Ellis, in his seventh year in the league, has career averages of 19.6 points and 4.4 assists.
The Celtics will get their opportunity to see the new-look Warriors right out of the gate — Boston will face Golden State Wednesday in the Bay Area.
|Even Ray Allen finds it hard to believe how open he was||03.05.11 at 12:12 am ET|
Ray Allen could only imagine what Warriors fans were thinking when he was unconscious in the first half, drilling all four 3-point attempts on his was to 20 points and a 64-53 Celtics lead at the break.
“Well, I think I’m the one guy that you look up and ask yourself, ‘How did he get so wide open in the corner?’ I think that everybody is thinking that – everybody in the Bay Area is thinking that early in the game,” said Allen, who finished with 27 in Boston’s 107-103 win over those defenseless Warriors.
“You don’t really look at Paul [Pierce] and he’s wide open, and Jeff [Green] was wide open several times, Nenad [Krstic] was open a couple times; when Rondo get to the basket, I think that’s as the result of all the guys on the floor and the plays that we run.”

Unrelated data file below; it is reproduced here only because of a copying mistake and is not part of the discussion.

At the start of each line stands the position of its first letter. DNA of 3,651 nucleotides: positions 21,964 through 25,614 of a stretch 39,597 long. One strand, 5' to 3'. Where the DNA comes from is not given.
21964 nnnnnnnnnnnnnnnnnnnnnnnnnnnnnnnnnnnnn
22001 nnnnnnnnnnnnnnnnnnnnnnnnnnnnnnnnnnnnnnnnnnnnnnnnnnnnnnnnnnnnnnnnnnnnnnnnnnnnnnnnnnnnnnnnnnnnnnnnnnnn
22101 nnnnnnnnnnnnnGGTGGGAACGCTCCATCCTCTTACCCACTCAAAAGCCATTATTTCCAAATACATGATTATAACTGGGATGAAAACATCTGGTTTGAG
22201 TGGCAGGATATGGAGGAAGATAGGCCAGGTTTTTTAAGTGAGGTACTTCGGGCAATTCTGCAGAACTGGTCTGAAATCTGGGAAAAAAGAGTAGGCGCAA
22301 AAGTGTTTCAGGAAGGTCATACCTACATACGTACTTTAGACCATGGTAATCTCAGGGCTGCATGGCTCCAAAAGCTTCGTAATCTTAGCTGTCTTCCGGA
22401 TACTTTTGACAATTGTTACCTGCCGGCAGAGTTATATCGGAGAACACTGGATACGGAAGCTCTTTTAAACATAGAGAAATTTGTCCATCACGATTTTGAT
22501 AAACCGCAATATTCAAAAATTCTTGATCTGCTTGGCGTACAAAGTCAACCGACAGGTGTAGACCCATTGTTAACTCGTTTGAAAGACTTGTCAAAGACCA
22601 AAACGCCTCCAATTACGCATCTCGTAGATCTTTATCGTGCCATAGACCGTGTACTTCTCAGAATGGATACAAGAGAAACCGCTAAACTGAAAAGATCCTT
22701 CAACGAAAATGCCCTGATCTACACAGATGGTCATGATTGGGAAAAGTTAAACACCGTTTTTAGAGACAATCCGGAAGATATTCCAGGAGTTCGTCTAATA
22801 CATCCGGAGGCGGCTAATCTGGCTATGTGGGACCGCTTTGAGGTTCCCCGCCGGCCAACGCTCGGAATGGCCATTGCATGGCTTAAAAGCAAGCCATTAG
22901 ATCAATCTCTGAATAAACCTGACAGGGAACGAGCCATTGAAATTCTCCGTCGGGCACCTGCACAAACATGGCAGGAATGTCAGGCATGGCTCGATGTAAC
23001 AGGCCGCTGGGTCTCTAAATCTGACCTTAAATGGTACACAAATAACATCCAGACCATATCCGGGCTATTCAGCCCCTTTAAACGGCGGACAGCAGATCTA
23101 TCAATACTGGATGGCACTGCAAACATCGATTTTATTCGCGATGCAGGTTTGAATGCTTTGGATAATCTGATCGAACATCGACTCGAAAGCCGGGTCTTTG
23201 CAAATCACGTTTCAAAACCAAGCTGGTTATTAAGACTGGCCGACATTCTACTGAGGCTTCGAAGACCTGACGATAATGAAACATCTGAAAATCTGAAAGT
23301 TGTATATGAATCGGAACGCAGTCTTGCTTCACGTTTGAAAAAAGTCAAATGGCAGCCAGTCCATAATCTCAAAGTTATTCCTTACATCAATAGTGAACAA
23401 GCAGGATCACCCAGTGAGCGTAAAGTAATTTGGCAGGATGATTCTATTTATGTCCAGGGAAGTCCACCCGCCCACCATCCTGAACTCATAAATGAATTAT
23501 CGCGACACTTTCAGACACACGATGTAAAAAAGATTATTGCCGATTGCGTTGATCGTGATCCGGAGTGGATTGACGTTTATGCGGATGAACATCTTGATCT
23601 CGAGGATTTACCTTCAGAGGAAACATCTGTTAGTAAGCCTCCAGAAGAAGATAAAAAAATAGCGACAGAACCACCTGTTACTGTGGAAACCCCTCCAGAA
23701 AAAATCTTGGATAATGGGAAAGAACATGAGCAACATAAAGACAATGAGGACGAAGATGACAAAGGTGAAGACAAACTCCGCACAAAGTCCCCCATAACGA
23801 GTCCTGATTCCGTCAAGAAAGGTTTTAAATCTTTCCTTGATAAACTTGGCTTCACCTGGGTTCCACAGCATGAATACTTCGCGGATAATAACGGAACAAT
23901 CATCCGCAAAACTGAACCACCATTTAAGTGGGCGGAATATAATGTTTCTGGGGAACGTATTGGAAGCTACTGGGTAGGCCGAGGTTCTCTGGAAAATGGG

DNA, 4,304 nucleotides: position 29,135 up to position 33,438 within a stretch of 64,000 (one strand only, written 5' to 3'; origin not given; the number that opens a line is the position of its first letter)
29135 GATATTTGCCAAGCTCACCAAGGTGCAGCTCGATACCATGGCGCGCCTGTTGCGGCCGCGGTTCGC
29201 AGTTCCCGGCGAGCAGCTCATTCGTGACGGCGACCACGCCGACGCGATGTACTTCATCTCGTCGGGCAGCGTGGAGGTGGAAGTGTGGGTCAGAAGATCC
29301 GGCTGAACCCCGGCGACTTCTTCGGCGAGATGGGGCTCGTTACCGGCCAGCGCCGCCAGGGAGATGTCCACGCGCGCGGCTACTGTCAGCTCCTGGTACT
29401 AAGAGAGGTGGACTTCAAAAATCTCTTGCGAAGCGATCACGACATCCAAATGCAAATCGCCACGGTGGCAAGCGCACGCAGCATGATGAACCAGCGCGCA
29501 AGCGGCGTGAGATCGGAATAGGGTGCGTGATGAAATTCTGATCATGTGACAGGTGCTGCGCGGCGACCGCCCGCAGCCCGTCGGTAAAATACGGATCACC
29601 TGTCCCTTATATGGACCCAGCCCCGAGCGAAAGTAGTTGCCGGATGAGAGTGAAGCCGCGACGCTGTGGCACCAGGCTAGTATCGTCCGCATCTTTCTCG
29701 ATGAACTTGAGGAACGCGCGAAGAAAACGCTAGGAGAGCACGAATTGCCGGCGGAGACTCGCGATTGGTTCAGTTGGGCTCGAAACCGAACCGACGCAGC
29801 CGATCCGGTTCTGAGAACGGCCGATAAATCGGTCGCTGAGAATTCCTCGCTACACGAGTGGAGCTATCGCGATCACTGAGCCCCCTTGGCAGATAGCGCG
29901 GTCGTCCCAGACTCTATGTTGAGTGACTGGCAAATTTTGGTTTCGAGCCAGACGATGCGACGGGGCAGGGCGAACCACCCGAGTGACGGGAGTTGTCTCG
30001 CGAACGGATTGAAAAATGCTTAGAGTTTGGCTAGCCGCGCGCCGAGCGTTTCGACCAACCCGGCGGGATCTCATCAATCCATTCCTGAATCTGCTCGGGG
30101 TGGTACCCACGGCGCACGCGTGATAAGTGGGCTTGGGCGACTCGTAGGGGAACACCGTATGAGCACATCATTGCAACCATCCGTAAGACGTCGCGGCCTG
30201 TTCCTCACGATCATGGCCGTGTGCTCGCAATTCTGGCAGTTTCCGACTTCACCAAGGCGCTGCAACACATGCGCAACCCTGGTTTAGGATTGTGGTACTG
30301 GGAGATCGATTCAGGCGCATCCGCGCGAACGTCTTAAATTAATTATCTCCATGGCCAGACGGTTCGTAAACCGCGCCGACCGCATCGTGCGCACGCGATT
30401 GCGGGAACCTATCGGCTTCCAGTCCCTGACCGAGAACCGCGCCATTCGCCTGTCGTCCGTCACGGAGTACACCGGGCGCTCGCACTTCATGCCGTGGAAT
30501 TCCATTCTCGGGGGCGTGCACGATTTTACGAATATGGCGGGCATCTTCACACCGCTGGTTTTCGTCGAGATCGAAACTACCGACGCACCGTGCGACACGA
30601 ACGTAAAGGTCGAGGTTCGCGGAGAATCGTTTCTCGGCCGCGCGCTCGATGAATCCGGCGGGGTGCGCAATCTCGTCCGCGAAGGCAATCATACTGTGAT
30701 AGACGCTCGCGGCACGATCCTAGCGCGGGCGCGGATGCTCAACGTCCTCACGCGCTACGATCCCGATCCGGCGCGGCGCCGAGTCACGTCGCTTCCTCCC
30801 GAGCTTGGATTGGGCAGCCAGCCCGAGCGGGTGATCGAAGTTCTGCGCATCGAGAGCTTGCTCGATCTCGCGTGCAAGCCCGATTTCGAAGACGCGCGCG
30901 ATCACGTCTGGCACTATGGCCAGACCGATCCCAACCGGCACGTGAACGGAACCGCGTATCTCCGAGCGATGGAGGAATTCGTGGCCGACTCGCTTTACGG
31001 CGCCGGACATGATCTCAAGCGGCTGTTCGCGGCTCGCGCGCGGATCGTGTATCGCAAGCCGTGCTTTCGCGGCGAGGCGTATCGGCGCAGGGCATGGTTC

Good thing Allen’s sore right knee healed in time so he could play. But ice and a stat sheet that shows that Golden State is 28th of 30 NBA teams in points allowed can make you healthy in a hurry.
“He shoots the ball pretty well most days,” coach Doc Rivers said. “He’s just an amazing shooter, he really is. And what’s more amazing is how many times he’s wide open. It’s just remarkable when you think about it, the Reggie Millers, I’ve been on teams where before the game the coach is, ‘Do not give this guy an open shot’ and you turn around and he’s standing there all by himself. It’s just amazing how they find the open spots.”
“You just make sure you run, make a sharp cut, stay spaced, and if a team has to double, you know that someone has to be open,” Allen explained.
But you get open with great defense. And when Monta Ellis wasn’t lighting up the Celtics as part of a 41-point night [matching Kobe Bryant for most by an opponent this year], the Celtics were playing enough defensive to allow them to get out in transition.
“The defensive end is really where it starts because when we get stops like that and we force them to miss, and then I’m gone. I don’t even wait, I just get to the corner. They have to get to the paint, and Rondo, he knows where I’m at so I just have to make sure that I’m ready.”